The same cannot be said of such religious films as Little Boy, Heaven Is For Real, and God’s Not Dead. Movies, no matter how front-and-center their religious agenda, must necessarily entice cheeks into the seats. The core trouble with Little Boy (setting aside the craziness outlined above, which is a whole different other thing) is that it takes its cues on narration from the Bible. The Bible’s a fascinating document, but as literature, it’s a somewhat misshapen read. There are pages upon pages of so-and-so begetting what’s-his-name, endlessly repetitive passages about what a man is and is not permitted to do with his daughter, # and digressions that go nowhere and contribute little. Levying these criticisms at the Bible is a silly exercise; the book’s a source of spiritual guidance, not gripping prose or masterful narrative structure.

Regardless, Little Boy operates on a similar wavelength. It brings the moral absolutes and glaring symbolism of the parable into the new environment of film, one that’s decidedly unkind to those elements of storytelling. When not found in a document thousands of years old, such simplicity comes off as lazy writing. Pepper’s older brother, for instance, serves the story as a manifestation of moral corruption. He drinks with older men around town and spews hateful invective at the town’s only Japanese citizen. That’s all he’s got going on. He’s frustrated by his father’s involvement in the war and has subsequently strayed from the flock.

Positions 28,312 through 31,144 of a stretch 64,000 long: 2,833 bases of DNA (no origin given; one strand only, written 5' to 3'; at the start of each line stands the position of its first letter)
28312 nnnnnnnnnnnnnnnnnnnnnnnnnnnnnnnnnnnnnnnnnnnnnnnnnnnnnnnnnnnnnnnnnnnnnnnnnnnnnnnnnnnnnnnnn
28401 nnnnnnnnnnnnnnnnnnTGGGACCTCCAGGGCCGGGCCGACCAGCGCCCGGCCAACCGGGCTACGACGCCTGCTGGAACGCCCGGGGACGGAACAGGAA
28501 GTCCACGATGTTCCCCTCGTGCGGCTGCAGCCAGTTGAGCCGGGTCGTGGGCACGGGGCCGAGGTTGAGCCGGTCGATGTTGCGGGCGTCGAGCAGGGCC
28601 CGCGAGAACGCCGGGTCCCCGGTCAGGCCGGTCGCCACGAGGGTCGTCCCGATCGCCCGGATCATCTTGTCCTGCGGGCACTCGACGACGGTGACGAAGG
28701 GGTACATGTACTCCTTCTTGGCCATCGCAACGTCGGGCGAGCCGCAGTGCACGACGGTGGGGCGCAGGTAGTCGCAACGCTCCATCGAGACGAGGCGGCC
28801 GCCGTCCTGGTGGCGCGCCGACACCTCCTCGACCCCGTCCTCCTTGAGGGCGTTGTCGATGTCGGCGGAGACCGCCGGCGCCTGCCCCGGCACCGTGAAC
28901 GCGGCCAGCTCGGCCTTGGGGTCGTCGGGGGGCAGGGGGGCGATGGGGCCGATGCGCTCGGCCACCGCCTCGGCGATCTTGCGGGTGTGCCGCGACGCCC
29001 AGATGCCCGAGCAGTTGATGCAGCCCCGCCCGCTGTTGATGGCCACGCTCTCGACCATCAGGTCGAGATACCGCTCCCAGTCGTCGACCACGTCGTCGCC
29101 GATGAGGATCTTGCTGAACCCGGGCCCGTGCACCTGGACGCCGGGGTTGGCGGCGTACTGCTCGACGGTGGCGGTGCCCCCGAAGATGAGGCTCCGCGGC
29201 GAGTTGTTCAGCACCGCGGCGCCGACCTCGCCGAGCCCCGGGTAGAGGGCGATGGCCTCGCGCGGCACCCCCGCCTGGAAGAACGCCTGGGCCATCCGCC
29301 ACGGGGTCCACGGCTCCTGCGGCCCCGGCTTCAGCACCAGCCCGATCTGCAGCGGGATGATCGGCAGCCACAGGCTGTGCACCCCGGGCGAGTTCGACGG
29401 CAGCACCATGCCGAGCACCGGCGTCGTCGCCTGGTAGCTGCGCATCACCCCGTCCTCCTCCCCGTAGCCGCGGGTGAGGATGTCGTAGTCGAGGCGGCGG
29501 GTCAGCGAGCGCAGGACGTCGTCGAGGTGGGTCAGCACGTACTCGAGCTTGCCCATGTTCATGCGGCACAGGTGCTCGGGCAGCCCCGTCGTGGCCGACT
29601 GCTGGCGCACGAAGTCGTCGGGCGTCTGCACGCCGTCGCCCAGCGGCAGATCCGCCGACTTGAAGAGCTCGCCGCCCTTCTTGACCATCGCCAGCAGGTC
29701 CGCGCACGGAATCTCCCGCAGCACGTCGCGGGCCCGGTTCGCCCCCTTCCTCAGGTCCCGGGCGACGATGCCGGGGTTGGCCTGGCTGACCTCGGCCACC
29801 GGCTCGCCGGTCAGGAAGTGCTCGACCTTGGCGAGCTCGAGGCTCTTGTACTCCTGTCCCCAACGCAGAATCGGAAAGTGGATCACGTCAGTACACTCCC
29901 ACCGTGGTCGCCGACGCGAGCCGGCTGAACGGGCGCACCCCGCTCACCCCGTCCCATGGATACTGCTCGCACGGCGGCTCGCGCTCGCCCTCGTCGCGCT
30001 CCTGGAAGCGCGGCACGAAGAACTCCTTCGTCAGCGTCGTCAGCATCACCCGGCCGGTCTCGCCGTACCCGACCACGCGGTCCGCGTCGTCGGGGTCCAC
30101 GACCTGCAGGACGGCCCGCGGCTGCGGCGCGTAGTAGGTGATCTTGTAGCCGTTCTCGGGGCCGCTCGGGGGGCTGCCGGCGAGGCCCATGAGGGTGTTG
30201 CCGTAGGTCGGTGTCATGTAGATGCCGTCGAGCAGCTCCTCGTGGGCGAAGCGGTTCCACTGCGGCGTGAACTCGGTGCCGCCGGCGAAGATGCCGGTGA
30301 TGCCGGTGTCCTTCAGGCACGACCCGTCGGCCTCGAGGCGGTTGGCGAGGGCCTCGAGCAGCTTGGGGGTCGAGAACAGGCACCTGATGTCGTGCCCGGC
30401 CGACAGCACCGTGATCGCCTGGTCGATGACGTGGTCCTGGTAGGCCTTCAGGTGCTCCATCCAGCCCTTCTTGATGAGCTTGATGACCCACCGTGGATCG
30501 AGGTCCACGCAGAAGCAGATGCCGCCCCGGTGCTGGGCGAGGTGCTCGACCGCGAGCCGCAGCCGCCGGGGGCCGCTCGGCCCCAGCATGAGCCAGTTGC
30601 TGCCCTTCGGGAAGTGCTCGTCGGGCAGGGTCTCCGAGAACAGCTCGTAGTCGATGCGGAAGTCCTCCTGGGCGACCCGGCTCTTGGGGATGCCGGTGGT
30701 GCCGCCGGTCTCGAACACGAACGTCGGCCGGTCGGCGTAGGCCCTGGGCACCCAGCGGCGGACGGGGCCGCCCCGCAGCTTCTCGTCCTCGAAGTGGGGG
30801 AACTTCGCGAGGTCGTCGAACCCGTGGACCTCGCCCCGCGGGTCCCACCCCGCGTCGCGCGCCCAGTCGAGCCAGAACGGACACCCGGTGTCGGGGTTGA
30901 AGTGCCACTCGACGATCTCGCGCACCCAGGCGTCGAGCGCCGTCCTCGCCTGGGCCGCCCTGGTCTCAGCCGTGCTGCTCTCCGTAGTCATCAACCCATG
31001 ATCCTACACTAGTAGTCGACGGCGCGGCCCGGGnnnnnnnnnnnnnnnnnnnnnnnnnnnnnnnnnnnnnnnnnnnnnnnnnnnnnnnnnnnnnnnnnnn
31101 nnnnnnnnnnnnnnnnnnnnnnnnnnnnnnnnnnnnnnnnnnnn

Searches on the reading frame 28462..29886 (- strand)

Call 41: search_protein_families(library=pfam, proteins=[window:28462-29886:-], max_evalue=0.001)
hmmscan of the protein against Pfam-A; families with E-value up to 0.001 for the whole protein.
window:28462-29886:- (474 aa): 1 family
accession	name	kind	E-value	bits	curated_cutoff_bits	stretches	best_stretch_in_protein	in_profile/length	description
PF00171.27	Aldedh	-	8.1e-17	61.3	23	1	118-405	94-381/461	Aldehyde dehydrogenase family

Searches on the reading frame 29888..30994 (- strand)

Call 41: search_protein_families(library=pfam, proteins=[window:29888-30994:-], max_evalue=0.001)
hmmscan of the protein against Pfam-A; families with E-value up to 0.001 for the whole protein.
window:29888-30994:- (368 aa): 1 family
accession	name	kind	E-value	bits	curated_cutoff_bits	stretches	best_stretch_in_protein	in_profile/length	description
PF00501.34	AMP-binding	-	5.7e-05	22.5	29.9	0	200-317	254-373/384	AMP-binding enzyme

There are other examples, some flagrantly reductive enough to qualify as offensive. At one point, Pepper goes to visit the sick on assignment from the town priest. Pepper sits momentarily by a wounded soldier, who seems grateful for the boy’s attention. We learn nothing else about this man, not his name, not his background, nothing. He might as well be a prop, a damaged good for young Pepper to grace with his presence before prancing off to fulfill the next task. This sort of thing would fly in the Bible, a transparent statement on the virtue of aiding the ailing. In movies, it’s not allowed to be that simple. The soldier’s not a device, he’s a person. We’re playing with human lives.

Left-field nuclear devastation notwithstanding, Little Boy’s got other problems. The idyllic Californian town in which the film takes place might as well be made of cardboard. Characters are allotted one dimension apiece if that, and Monteverde spells out the film’s blatantly obvious meaning in stories-tall lightbulb-lined letters. Obviousness, in a broader sense, defines Little Boy. Subtext has no place in Monteverde’s black-and-white morality, because Little Boy and the comparably Christian-minded films that have squeezed untold millions # out of middle American believers aren’t films. They’re parables, and facile simplicity to the point of insult is the parable’s stock-in-trade. These films reshape the Bible into modern entertainment, but the narrative strategies in translations of the good book don’t translate across media especially well.

Plenty of films have ably combined Christian morality with subtlety and nuance, updating the sermonizing to fit the present-day demand for competent storytelling. I defy a reader to track down a Martin Scorsese film that doesn’t touch upon sin, penance, or redemption in some capacity. In Terrence Malick’s Days of Heaven, God throws a goddamn plague of locusts at trifling mortals who sin with deceit. Subtext, ultimately, separates films about Christianity from Christian film. Little Boy shoves its religious ambitions in the audience’s face. Monteverde needs to have a little faith in his viewers to get there themselves.